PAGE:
Essay about Harlem Renaissance Poets: Countee Cullen and Langston Hughes

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Right after the World War I, the majority of African Americans moved from South to the North of the United States. New economic and artistic opportunities led them to create and identify themselves in their own culture and heritage. This movement is well-known as the Harlem renaissance. It was accompanied by new lifestyle, music styles, and plenty of talented writers. This paper discusses two poems from this period: Heritage, written by Countee Cullen, and The Weary Blues, written by Langston Hughes.
There is a lot of mystery about the early life of Countee Cullen. He was adopted at age fifteen, and liked a singing of his adopting mother. According to Nelson (2000), that might be the reason why Cullen perceived poetry as muse-song.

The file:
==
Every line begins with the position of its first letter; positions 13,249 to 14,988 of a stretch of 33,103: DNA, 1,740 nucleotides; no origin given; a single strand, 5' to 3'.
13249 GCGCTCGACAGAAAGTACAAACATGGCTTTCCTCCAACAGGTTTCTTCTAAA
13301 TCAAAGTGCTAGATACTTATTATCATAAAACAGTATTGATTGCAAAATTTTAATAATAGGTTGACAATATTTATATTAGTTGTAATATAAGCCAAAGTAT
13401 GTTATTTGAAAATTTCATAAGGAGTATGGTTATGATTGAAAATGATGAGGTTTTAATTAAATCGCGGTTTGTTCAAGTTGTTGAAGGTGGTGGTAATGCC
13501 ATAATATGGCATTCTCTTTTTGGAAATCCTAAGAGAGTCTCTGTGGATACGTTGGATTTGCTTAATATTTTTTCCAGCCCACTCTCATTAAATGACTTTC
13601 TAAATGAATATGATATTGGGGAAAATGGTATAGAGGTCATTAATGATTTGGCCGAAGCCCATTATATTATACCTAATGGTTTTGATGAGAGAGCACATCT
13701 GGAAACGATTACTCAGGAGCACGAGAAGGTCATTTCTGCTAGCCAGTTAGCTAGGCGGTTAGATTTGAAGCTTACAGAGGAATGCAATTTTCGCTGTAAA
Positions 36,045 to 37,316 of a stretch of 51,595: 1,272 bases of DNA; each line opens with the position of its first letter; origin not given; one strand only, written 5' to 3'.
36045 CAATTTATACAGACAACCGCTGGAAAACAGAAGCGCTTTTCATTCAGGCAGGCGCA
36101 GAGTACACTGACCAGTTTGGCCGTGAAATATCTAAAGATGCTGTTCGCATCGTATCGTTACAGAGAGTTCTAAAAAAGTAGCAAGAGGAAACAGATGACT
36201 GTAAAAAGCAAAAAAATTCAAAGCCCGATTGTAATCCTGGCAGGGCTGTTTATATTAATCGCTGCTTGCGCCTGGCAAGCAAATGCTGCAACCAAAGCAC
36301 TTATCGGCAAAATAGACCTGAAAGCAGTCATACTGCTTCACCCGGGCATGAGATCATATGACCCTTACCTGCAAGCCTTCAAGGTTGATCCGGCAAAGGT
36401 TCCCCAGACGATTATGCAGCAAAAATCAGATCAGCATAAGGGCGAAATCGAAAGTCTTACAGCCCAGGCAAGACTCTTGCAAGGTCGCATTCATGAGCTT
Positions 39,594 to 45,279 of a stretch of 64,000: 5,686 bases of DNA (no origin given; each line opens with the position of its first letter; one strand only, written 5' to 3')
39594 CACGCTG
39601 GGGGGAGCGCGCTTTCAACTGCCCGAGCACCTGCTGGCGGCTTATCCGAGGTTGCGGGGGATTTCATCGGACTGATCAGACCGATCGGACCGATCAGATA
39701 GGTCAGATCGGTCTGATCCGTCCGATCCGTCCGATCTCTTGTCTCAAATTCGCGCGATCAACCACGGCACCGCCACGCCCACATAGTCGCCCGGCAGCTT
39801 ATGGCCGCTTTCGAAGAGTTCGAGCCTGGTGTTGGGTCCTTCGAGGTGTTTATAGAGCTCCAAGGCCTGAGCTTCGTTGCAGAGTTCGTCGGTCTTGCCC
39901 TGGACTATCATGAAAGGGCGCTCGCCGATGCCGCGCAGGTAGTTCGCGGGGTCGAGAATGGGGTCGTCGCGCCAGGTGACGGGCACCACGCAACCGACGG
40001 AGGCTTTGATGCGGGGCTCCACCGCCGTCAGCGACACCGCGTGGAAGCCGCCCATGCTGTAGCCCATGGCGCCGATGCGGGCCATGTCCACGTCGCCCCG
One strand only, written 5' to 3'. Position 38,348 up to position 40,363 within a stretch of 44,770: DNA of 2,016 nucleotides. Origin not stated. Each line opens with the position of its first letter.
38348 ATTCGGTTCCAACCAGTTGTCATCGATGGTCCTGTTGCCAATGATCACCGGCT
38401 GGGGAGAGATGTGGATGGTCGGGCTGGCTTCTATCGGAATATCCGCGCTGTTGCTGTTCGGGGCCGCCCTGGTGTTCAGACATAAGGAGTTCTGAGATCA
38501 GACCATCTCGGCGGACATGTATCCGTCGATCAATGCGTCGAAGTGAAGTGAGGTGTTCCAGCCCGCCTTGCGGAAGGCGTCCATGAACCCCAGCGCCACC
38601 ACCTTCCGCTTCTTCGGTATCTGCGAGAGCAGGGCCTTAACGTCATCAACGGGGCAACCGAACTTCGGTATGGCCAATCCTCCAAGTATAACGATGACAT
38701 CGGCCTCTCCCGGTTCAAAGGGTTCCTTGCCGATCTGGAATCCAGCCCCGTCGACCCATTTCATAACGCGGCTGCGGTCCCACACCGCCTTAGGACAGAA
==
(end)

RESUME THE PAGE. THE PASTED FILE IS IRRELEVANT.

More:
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The explicit use of genders men and women also suggests double-consciousness; it is like two continents Africa and America. These images can be also interpreted as external and internal, public and private, or tangible and intangible; again a double. The author imagines Africa through different images such as listening to the barbaric birds’ songs, drums, jungle, or “trampling tall defiant grass.” Another double meaning can be seen in the last few lines in the second stanza that point to the slavery and awakened pride of black. “Silver snakes that once a year Doff the lovely coats you wear” is a perfect example of a double-consciousness. Snakes represent the heritage of the African culture, and “coats you wear” the American because regardless his origins, he was born and grew in America. “What is last year snow to me, Last year’s anything? The tree budding yearly must forget how its past arose or set” is a great expression how his feelings should change toward the past (origins, Africa) because even the trees do that. “Last snow” represents the African origins. As he is now American his roots are the past. Another element of the
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